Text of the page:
Breckland Birder

Breckland Birder
Water Rail at Thompson Water, Norfolk Photo by Paul Newport

Sunday, 3 April 2016

East Wretham and Croxton Heaths, Norfolk (with Ray and Pam Perry and Ian Smith)

It is always about this time of year that I invite friends to join me in a search for Adders on both Croxton and East Wretham Heaths.  Today, my very good friends Ray and Pam Perry, and Ian Smith, all joined me for a search of good Adder habitats.  Although initially cool, overnight cloud was slowly moving away to eventually give sunny and warm conditions.
I met my friends at the East Wretham Heath car park at 0730, and the plan was to walk over the heath to meet up with Harling Drove, and then on to Croxton Heath.
Once on Harling Drove we walked west towards Croxton Heath.  With the sun behind us we had a good opportunity to overview Langmere.  Firstly, Lapwings reacted angrily, and gave chase to Crows which entered their territories.  A pair of Lapwings were seen closely one of which, the male bird, appeared to be involved in courtship. 
Chiffchaff on Croxton Heath 02/04/16 (many heard and seen)
Langmere is fed by aquifers, the water levels are therefore subject to fluctuation and at the current time there is plenty of water supporting a variety of species, although the high water marks indicated levels have been higher.  This morning Tufted Duck, a few Shoveler, several Teal, and a pair of Egyptian Geese were seen. 
Leaving Langmere behind us we continued along Harling Drove.  A large recently cleared area of forestry held a pair of Woodlarks.  The dominant species along the Harling Drove was Chiffchaff, with many singing males present, especially in areas of scrub and Birch habitat.
By the time we reached one of the
Common Lizard on Croxton Heath 02/04/16
forest rides which is reliable for Reptiles, the cloud which was slow to move, eventually gave way to Sunny, and quite warm conditions, especially in areas out of the wind. It was along the forest rides that we spaced ourselves and walked back and forth searching woodland edge for Adders, the first good sign was a sunning Common Lizard on dead wood, this surely was a sign that our main quarry wouldn't be too far behind.  With careful searching I eventually found an Adder sunning itself beside a Silver Birch on Bracken.  I managed to call Ray, Pam, and Ian t me and we all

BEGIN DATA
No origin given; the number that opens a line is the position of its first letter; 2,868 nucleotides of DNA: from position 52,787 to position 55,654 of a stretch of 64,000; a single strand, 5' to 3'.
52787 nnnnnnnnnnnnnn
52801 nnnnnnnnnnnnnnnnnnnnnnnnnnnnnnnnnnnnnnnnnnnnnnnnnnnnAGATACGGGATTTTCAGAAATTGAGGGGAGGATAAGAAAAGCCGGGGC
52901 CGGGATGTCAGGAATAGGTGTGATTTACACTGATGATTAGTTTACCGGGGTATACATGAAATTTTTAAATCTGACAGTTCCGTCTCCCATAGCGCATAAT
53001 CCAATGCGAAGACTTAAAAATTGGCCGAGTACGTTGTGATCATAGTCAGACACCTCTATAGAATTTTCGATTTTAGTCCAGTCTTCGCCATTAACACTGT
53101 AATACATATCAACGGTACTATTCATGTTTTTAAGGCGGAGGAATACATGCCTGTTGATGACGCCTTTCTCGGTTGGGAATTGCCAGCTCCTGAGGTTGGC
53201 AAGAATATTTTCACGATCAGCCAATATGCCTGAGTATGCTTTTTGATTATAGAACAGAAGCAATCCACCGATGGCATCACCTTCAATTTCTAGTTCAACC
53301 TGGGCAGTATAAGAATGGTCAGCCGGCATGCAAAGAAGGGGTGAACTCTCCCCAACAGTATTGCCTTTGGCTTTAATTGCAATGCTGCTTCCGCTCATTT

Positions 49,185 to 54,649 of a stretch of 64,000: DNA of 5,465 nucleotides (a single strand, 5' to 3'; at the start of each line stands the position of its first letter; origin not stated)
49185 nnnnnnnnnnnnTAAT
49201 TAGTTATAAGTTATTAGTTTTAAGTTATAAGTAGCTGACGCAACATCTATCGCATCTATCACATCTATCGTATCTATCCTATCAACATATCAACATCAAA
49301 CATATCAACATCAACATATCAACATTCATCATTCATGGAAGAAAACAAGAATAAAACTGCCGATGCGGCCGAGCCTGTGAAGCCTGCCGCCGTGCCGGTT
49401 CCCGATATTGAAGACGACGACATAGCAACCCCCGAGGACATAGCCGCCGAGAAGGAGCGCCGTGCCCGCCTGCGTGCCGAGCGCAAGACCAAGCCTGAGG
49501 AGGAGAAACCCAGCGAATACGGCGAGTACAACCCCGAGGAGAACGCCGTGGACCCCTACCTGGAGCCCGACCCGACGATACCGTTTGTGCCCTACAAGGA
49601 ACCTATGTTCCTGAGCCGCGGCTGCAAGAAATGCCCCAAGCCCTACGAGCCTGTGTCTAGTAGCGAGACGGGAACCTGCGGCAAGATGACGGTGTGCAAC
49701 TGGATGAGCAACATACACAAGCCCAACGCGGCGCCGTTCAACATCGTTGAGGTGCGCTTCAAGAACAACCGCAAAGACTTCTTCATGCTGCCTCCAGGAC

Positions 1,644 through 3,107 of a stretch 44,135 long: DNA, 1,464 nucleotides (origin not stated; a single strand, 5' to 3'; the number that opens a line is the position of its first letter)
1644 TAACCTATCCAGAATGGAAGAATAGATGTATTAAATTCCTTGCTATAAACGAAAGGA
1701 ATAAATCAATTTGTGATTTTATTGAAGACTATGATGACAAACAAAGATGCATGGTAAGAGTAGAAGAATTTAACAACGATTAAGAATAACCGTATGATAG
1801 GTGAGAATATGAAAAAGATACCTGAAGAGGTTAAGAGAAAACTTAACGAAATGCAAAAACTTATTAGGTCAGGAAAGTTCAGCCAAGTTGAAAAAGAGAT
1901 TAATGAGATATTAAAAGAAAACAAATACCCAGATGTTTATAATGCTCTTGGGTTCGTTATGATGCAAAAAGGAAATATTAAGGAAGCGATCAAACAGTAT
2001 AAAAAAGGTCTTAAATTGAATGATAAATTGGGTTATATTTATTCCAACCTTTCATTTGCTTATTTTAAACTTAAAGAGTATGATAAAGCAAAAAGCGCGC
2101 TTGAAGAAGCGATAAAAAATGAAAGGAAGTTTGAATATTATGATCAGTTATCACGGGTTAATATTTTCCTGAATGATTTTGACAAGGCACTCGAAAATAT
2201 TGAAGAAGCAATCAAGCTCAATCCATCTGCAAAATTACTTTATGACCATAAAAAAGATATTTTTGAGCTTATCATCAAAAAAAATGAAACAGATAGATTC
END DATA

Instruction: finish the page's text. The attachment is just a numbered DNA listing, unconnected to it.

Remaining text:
A well concealed Adder at Croxton Heath 02/04/16 (found by Ray Perry)
enjoyed quite brief views of this Adder before it retreated into thick bracken habitat.  A short while later I found a second Adder, slightly bigger than the first, and again, sunning itself on woodland edge.
We then moved from this site to a known hibernaculum for Adders, and although not initially seen I was sure they would show sometime soon.  I was looking elsewhere when Ray summoned me to say he had seen an Adder around the base of a dead tree stump.  We watched this Adder for some time as it remained still before making slight movements within cover.
I must say that I breathed a sigh of relief at seeing 3 Adders this morning as I don't like to disappoint people if I aim to show them a target species, this was especially so with Pam Perry as she had not seen an Adder until today.
Walking back along Harling Drove, Chiffchaffs continued to dominate, however, no other summer migrants were seen or heard.  As we walked past Langmere a Curlew dropped in calling.
Leaving the woodland behind us the final part of the walk took us over open, exposed heathland, it was at this time that we discovered that despite the warm conditions in the sheltered woodland, the wind was quite cool.
Finally, I wish to thank my good friends Ray and Pam Perry and Ian Smith for joining me on this walk.  We all thoroughly enjoyed the morning, especially so as Adders were seen.

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